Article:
How to Protect Your Finances as You Age

November 11, 2022
An unfortunate reality of aging is the natural decline in cognition. Here's how to help protect your finances.

As we age, many of us tend to feel less sharp. Memory, language skills, and processing speeds slow down, and it gets harder to multitask, problem-solve, and think in abstract terms. So it's natural to worry about cognitive decline: When AARP surveyed adults over age 40 last year, six in 10 said they believe cognitive decline is inevitable.

"While many people never experience significant cognitive decline, everyone is at risk," says Joel Sauer, CFA®, director of senior and vulnerable investor investigations at Schwab. A 2018 Mayo Clinic study estimated that 15% to 20% of those over age 65 suffered from mild cognitive impairment, which is when changes in thinking interfere with day-to-day activities. And a study released last year found that about 10% of those over 70 suffered from outright dementia.1

 "We can all suffer from overconfidence when it comes to our finances and other areas of our lives, particularly as we age," Joel says. That's why it's so important to establish a plan for potential diminished capacity while you're still young and healthy.

"The costs of inaction are high," says Austin Jarvis, director of trust, tax, and estate at the Schwab Center for Financial Research. "If you're incapacitated without a plan in place, it can upend your finances or allow others to make financial and medical decisions on your behalf that may go against your wishes. And nobody wants that for themselves or their loved ones."

Aging gracefully

Tackling a few simple tasks now can help you maintain control of your finances throughout your life.

  • Build your network: Forming strong bonds with people you trust can make it easier to ask for help if the time comes. Two types of individuals, in particular, can assist with both day-to-day matters and larger concerns in the event of cognitive decline:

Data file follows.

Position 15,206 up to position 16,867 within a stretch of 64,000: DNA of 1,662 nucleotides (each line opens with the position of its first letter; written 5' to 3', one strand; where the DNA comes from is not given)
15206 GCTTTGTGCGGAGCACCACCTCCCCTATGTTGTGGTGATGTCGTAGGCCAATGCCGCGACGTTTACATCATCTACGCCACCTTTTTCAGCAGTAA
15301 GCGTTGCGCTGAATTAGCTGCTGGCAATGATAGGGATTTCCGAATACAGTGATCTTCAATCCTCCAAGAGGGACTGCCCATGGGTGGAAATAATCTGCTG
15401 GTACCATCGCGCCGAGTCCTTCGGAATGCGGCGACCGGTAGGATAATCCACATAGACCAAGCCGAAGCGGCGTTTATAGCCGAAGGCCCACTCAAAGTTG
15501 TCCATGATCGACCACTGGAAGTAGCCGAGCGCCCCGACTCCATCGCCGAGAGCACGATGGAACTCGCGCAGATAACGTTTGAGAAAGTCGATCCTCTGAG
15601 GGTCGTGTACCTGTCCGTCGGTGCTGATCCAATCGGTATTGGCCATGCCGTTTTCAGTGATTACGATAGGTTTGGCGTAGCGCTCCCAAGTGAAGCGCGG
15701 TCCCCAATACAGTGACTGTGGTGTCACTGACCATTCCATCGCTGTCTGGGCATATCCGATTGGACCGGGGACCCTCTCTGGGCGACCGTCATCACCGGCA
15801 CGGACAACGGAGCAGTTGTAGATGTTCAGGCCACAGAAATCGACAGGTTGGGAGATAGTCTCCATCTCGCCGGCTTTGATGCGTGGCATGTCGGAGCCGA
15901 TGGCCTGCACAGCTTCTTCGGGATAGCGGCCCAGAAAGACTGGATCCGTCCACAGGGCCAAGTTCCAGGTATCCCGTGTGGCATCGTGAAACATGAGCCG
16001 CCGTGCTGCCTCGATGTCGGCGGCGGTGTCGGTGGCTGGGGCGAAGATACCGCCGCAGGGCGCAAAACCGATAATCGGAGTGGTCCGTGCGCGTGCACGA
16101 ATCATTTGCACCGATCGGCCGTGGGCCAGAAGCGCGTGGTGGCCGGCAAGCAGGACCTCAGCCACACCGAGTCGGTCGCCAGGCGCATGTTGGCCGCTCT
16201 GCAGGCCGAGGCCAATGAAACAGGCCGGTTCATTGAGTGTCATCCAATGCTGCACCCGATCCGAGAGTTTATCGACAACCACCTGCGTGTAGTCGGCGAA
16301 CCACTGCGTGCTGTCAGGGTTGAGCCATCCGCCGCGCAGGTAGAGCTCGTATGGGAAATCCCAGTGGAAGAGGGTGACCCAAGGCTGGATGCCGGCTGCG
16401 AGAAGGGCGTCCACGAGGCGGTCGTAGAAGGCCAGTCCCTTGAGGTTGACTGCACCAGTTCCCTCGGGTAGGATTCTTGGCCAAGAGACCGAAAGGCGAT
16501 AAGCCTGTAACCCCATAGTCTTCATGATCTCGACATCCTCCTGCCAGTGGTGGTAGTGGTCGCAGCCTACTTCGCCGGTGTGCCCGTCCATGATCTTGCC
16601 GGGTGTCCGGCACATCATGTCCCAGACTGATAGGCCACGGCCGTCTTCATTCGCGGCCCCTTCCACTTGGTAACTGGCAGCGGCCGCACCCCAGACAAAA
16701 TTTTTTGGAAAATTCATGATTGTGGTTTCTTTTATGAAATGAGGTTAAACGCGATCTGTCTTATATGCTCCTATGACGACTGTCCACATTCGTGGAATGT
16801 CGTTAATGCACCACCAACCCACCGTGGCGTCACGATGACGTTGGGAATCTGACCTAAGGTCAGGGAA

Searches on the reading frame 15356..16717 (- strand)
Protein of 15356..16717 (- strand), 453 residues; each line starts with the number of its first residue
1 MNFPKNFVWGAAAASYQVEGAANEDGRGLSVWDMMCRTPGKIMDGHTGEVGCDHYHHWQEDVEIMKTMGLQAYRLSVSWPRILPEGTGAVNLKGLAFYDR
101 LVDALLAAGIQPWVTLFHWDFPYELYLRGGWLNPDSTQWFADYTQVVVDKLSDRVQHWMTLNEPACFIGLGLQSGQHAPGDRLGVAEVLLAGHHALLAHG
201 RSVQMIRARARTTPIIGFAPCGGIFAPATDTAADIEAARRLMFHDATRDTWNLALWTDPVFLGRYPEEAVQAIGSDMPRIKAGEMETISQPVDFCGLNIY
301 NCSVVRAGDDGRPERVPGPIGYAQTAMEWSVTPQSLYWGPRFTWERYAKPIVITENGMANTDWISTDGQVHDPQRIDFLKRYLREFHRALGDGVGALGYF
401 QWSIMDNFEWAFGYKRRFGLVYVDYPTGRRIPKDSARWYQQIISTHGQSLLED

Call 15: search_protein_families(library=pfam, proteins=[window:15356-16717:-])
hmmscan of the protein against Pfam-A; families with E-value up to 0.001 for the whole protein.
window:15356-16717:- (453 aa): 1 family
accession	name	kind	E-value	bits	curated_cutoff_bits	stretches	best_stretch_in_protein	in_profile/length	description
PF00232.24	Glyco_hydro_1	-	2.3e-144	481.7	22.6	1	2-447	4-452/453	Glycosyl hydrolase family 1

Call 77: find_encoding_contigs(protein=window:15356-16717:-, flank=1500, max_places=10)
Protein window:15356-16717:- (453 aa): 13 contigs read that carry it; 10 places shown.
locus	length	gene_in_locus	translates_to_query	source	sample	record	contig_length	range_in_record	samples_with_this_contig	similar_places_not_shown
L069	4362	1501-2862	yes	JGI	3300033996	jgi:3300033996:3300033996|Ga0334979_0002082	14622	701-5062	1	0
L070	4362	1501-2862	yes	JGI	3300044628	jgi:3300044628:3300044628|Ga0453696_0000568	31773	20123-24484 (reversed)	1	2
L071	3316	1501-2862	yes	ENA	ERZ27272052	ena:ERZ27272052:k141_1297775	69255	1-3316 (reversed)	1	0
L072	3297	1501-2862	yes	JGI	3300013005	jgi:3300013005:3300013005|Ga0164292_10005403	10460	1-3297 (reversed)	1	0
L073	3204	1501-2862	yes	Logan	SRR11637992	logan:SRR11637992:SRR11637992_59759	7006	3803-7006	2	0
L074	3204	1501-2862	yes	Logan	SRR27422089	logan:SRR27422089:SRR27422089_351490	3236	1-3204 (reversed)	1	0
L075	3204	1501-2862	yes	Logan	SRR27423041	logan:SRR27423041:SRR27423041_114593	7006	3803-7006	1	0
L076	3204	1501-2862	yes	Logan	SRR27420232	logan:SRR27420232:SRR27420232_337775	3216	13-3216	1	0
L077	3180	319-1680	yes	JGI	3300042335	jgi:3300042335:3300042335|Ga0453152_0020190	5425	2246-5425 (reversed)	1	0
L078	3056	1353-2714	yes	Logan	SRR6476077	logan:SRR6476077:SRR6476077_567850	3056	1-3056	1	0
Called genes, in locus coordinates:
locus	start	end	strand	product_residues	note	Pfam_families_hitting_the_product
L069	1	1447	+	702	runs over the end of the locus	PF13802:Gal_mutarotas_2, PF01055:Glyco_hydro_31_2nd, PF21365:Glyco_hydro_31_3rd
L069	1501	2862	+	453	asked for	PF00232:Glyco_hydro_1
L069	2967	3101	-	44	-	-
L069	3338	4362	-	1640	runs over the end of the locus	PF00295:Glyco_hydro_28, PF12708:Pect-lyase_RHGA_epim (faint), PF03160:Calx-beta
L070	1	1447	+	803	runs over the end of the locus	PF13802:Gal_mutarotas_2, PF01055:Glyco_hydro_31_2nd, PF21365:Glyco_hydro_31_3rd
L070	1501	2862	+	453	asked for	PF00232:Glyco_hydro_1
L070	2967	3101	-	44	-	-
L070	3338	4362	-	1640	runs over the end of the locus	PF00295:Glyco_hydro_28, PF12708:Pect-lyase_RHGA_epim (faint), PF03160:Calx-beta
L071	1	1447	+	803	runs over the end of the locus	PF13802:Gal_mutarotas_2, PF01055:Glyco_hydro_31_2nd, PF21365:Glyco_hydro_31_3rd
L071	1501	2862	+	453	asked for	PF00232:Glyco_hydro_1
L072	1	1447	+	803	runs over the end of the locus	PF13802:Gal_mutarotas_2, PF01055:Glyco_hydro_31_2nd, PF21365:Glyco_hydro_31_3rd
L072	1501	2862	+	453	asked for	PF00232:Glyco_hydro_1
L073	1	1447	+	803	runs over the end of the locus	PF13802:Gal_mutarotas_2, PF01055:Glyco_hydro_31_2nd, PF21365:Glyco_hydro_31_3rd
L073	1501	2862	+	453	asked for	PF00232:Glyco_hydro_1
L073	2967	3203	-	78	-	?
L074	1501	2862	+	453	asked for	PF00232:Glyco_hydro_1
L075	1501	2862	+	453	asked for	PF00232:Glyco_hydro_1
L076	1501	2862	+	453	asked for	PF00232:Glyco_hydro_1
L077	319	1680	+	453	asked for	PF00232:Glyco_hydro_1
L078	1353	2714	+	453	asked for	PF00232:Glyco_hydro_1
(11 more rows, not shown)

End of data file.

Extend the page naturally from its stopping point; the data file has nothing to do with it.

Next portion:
• A trusted contact is a designated family member or close friend whom Schwab may contact if you are unavailable or to address concerns regarding your account, such as suspected financial exploitation.
    • A financial advisor not only helps you meet your financial goals but can also help you adjust your plans as your needs change. "Many advisors have been trained to explain options in concrete terms since some clients may have difficulty with conceptual planning," Joel says. This can mean presenting investment choices in terms of specific goals rather than abstract concepts like risk capacity.
  • Streamline your finances: Consider consolidating multiple bank, brokerage, 401(k), and IRA accounts. "It's hard enough to keep track of even two or three when you're younger," Joel says. "Simplifying your accounts can make things easier for you and anyone else involved in your finances."
  • Consider long-term care insurance: Austin recommends considering long-term care insurance in your 50s or early 60s—generally the most cost-effective time to buy a policy—to offset the high costs of nursing care in the event of significant cognitive decline. The average annual cost of care in a nursing facility is nearly $95,000 a year for a semiprivate room and more than $108,000 for a private room, and the average stay is nearly 2½ years.2

Streamline your finances

Learn more about the benefits of consolidating your accounts.

Handing over the reins

While the hope is you'll never need someone else to manage your affairs, it's a strong possibility for many of us. These three documents are key to clarifying your wishes well ahead of time.